Learning how to spot a fake
When Quebec enacted its ban on handheld devices while driving,counterfeit hands-free devices popped up in the market, a Torontolawyer specializing in counterfeit cases said yesterday.
When Quebec enacted its ban on handheld devices while driving, counterfeit hands-free devices popped up in the market, a Toronto lawyer specializing in counterfeit cases said yesterday.
With the handheld devices ban effective in Ontario this week, Lorne Lipkus expects to see more of these counterfeit devices hitting the market.
The Canadian Anti-Counterfeiting Network held its Reality Tour 2.0 in Ottawa yesterday to teach law enforcement officers and border services officers about best practices in investigating and prosecuting cases related to counterfeiting.
Products are found in Ottawa intermittently, said Toronto lawyer Brian Isaac, who is one of the event’s organizers, “but it’s a big problem everywhere across Canada.”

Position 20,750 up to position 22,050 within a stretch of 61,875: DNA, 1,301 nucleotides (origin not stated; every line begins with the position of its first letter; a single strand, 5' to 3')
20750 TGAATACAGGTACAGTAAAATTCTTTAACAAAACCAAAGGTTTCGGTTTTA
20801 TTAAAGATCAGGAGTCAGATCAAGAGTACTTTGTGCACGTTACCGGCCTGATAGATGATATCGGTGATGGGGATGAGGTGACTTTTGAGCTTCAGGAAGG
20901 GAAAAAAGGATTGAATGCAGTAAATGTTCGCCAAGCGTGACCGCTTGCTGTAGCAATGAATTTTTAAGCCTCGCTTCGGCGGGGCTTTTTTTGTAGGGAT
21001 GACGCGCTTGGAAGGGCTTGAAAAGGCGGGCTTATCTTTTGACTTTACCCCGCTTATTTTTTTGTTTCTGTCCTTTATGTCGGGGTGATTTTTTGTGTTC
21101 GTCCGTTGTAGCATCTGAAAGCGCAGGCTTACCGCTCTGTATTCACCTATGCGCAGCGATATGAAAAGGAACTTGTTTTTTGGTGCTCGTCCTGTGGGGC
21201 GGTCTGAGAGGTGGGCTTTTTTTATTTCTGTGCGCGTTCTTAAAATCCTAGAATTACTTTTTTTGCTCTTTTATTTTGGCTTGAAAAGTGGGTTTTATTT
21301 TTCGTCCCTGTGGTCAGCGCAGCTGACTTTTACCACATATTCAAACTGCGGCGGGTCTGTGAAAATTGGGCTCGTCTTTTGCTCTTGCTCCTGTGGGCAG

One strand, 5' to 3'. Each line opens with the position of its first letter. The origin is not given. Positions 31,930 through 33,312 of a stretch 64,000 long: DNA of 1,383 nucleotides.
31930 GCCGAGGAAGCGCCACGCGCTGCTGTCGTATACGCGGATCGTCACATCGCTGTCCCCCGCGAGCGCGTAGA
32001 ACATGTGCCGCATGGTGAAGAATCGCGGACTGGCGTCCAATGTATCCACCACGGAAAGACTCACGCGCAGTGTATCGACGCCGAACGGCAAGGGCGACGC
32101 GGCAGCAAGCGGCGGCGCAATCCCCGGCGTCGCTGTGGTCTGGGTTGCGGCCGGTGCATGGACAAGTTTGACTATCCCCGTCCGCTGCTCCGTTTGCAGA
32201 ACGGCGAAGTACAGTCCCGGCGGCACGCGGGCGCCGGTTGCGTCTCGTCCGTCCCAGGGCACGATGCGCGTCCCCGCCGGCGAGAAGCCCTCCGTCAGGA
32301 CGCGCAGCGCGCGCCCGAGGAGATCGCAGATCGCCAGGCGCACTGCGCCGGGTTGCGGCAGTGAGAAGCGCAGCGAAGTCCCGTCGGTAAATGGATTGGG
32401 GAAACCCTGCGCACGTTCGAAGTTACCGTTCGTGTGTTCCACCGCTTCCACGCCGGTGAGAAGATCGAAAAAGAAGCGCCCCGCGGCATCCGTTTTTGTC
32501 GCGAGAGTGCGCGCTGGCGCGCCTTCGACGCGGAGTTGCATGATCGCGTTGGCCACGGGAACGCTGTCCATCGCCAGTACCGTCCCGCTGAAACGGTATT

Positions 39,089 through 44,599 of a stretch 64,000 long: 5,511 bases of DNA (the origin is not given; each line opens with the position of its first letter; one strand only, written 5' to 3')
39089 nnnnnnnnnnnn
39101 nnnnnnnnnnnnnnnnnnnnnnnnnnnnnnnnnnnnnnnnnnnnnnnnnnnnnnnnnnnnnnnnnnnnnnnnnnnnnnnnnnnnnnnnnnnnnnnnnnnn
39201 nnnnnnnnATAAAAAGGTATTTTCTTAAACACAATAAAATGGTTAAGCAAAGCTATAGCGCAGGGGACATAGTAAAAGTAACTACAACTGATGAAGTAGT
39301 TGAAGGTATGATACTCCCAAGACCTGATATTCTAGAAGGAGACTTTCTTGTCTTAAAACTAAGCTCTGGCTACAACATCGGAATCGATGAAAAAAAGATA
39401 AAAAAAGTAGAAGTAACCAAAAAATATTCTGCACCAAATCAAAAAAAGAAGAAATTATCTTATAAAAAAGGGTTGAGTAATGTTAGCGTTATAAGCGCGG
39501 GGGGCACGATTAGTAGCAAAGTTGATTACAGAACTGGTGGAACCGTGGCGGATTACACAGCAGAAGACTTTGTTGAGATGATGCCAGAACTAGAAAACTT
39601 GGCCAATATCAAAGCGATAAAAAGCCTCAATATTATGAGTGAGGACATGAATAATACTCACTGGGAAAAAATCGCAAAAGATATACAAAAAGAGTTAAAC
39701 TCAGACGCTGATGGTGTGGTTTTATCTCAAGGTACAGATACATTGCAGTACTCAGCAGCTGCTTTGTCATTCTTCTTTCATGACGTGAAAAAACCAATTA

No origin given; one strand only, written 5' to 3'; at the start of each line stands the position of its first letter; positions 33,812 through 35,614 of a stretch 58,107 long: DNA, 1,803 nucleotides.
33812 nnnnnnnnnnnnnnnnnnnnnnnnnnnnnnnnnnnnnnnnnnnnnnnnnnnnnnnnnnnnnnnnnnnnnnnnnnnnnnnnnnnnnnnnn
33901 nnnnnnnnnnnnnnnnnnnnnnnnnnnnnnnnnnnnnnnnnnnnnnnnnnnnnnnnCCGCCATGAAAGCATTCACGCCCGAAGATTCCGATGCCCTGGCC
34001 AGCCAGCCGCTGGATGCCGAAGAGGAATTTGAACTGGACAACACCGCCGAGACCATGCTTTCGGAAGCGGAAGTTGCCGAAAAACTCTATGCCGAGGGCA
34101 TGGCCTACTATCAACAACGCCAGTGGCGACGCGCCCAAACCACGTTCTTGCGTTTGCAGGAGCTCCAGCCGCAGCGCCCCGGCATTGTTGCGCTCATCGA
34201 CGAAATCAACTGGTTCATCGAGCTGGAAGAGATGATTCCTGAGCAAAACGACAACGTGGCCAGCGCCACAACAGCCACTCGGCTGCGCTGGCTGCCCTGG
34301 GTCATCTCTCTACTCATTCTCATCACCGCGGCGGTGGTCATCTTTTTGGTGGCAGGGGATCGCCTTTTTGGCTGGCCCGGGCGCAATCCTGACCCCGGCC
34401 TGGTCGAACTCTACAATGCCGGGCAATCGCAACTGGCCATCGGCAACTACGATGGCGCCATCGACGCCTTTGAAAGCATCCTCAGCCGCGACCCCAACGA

While historically, counterfeit goods were only found in flea markets, the problem has changed in the last decade or so with a lot of the product being imported, Isaac said. “And because of the globalization of trade and supply lines, product has found its way into many different stores, legitimate stores in legitimate malls. It’s a problem that’s reared its ugly head everywhere in Canada.”
While recent studies have shown that there is a problem with counterfeit cigarettes in Ottawa-area high schools, counterfeit touches everything — from auto parts to zippers and “some things you wouldn’t expect, like circuit breaker boxes,” Isaac said. Electrical items, lamps, pharmaceuticals, personal care products, toothpaste, clothing, watches and even brake pads and airplane parts are also counterfeited.
While the economic impact is huge — “it’s a multibillion-dollar annual drain on the economy in Canada,” said Isaac — counterfeiting creates safety issues as well. “They’ll spend a lot of time to make it look really good and no time trying to make it work really good,” Isaac said.
Ottawa residents can do their part by being more conscious about their consumer choices.
“It’s common sense,” said Isaac. “If it’s cheaper than another product … if the price is too good to be true, it’s probably a knockoff,” he said.